multiparty general elections in 1994, in which Banda lost power to
      his one time protege, Bakili Muluzi.

      Despite his chequered history, Banda won praises for conceding
      defeat without a fight.


      Muluzi Calls for Cheap AIDS Drugs

      Panafrican News Agency
      December 3, 2000

      Blantyre, Malawi

      Malawi president Bakili Muluzi has asked donor countries,
      agencies and drug manufacturers to consider lowering the price of
      anti-retroviral drugs to mitigate the impact of HIV/AIDS in his

      Muluzi, speaking Saturday at events marking the World AIDS Day,
      which is observed on 1 December, said that most Malawians were
      too poor to pay thousands of dollars for these drugs.

      "I hear AIDS drug manufacturers have special arrangements with
      some countries where they offer the drugs at subsidised prices.
      We would like that facility to be extended to Malawi as well," he

      According to latest figures from the National AIDS Control
      Programme, AIDS prevalence in Malawi stands at around 16
      percent among people in the 15 to 49 age bracket.

      NACP estimates that at least 265, 000 people have already died
      from AIDS-related causes since the virus was first discovered in
      Malawi in 1985 leaving behind an estimated 390,000 orphans. The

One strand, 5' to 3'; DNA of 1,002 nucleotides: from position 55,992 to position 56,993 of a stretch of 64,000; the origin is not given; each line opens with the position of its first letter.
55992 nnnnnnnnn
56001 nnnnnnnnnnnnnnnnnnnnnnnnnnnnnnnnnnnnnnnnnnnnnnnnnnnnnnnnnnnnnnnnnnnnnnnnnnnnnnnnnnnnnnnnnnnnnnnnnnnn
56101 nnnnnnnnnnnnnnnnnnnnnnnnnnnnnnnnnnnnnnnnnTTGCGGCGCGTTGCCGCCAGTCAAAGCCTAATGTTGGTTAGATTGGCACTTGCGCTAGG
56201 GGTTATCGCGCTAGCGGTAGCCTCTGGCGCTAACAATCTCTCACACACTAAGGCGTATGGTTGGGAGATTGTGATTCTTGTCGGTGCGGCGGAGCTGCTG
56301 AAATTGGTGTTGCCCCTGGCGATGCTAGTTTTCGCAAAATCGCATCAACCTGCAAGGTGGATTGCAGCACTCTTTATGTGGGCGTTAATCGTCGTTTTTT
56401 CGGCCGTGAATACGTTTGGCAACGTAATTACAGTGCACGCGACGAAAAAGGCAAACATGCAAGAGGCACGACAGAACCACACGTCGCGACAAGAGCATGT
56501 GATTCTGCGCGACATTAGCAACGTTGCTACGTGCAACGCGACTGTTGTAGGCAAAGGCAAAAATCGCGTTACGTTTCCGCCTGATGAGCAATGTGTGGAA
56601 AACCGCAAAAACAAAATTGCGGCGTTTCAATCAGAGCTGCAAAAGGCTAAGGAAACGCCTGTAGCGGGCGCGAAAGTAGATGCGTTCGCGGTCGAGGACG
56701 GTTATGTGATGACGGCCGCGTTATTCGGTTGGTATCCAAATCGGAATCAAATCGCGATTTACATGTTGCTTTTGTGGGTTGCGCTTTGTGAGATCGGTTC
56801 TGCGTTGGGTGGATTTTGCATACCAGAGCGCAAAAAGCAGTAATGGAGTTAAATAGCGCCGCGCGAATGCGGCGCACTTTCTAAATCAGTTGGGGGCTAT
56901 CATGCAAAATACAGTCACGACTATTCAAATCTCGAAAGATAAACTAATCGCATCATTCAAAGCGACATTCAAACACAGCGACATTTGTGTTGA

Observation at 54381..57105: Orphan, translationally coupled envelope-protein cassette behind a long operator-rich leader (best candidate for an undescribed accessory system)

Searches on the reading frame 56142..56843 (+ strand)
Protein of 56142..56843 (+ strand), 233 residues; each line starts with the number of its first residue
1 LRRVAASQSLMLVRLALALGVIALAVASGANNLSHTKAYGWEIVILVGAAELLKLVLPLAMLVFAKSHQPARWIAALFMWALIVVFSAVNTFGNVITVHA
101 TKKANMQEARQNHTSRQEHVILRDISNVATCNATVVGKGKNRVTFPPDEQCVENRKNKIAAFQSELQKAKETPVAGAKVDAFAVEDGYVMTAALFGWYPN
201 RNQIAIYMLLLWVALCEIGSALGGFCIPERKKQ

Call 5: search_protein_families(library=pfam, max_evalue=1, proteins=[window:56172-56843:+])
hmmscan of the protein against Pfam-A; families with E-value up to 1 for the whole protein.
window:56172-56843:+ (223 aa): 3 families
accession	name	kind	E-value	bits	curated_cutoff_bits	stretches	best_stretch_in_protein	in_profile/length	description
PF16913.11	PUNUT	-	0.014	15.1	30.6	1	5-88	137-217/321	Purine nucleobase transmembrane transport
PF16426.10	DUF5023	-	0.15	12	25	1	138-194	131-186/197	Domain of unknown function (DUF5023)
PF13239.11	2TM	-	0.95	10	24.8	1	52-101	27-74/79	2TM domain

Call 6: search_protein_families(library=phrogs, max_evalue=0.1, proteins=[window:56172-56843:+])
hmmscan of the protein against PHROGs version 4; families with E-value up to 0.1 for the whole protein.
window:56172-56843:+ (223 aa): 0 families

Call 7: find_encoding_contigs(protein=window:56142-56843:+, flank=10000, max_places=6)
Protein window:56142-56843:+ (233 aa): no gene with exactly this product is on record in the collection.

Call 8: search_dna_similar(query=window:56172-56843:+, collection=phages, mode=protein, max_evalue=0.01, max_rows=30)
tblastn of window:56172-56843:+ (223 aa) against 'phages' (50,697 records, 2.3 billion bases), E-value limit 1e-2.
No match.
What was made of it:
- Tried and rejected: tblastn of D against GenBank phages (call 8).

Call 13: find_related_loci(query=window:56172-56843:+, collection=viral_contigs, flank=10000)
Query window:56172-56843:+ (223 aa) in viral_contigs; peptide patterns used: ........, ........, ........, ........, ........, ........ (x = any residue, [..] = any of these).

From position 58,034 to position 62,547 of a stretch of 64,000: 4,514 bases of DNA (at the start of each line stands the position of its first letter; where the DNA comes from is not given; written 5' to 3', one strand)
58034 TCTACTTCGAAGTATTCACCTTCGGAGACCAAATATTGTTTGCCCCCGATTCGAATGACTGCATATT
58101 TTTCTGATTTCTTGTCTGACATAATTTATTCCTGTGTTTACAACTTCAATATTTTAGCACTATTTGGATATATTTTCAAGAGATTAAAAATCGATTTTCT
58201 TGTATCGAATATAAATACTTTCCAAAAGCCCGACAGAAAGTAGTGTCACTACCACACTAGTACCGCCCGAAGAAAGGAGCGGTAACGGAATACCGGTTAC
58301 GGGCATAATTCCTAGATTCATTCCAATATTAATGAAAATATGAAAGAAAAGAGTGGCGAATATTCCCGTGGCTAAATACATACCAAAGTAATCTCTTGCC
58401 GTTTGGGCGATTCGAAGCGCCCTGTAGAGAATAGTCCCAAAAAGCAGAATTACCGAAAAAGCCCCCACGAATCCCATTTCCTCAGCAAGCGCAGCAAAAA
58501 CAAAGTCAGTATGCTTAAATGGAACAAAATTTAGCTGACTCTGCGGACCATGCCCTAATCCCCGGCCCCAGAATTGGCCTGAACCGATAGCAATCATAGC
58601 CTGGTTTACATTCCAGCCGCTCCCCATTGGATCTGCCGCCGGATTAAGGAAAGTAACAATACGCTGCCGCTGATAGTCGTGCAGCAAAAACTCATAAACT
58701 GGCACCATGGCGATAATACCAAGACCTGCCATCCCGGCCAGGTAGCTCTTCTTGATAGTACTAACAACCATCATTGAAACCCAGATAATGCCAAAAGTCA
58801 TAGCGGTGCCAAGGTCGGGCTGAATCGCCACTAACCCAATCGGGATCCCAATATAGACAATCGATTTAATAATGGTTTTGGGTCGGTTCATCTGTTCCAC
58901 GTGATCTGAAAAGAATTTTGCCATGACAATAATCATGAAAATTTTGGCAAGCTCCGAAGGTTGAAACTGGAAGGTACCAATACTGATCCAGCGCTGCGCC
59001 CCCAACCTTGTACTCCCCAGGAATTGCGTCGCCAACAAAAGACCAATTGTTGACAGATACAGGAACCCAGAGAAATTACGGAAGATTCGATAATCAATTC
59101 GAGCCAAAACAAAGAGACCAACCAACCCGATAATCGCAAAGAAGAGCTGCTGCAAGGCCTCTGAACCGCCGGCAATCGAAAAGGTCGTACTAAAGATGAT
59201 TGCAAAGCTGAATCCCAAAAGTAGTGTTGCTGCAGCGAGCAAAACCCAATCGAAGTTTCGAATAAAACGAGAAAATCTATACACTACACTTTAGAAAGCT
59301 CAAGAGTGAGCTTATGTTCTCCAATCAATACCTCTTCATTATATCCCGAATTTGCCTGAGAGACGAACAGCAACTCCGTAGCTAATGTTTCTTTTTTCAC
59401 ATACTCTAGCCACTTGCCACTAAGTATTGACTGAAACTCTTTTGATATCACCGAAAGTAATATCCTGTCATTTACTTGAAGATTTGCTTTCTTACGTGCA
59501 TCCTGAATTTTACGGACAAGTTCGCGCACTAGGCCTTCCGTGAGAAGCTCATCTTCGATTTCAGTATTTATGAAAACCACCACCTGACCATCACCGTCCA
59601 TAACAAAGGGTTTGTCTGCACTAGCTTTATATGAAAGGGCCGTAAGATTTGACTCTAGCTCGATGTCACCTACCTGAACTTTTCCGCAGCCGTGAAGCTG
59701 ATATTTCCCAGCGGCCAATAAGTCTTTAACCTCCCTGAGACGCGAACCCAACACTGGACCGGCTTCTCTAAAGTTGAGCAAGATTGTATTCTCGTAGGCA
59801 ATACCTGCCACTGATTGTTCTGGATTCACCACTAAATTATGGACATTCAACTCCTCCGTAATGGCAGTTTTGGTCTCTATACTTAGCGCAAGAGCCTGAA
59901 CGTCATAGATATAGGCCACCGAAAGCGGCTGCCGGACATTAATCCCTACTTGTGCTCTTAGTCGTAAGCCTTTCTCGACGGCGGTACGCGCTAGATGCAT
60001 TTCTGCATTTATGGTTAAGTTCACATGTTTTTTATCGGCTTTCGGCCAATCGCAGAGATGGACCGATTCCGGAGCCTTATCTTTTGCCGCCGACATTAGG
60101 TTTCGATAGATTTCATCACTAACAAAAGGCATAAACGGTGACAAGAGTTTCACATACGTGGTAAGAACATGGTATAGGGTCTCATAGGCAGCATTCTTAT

population of orphans is said to be growing by over 70,000 every

      Muluzi described these figures as tragic and called on Malawians
      to change high-risk behaviour to slowdown new infections. Turning
      to the 2000 World AIDS Campaign Theme - Men and AIDS: an
      Engendered Approach, Muluzi cautioned men who spend time
      outside homes on duty.

      "I call on men on the move; bus and truck drivers and other
      professionals to control their urge to misbehave when out on duty.
      Simply zip up and abstain," he said.

      Meanwhile, the minister of health, Aleke Banda, said that more
      than 70 percent of hospital beds in Malawi were occupied by
      people living with HIV or AIDS.

      He said one in every six young people aged between 15 and 49
      carry the virus that can lead to AIDS, adding that the situation was
      worse among young women aged between 15 and 21 whose
      infection rates were between four and six times higher than in
      males in the same age group.

      The minister said that government was enhancing efforts to break
      the jinx on AIDS by encouraging openness when discussing sex
      between parents and their children.

      He appealed on donors, who have promised to give 110 million US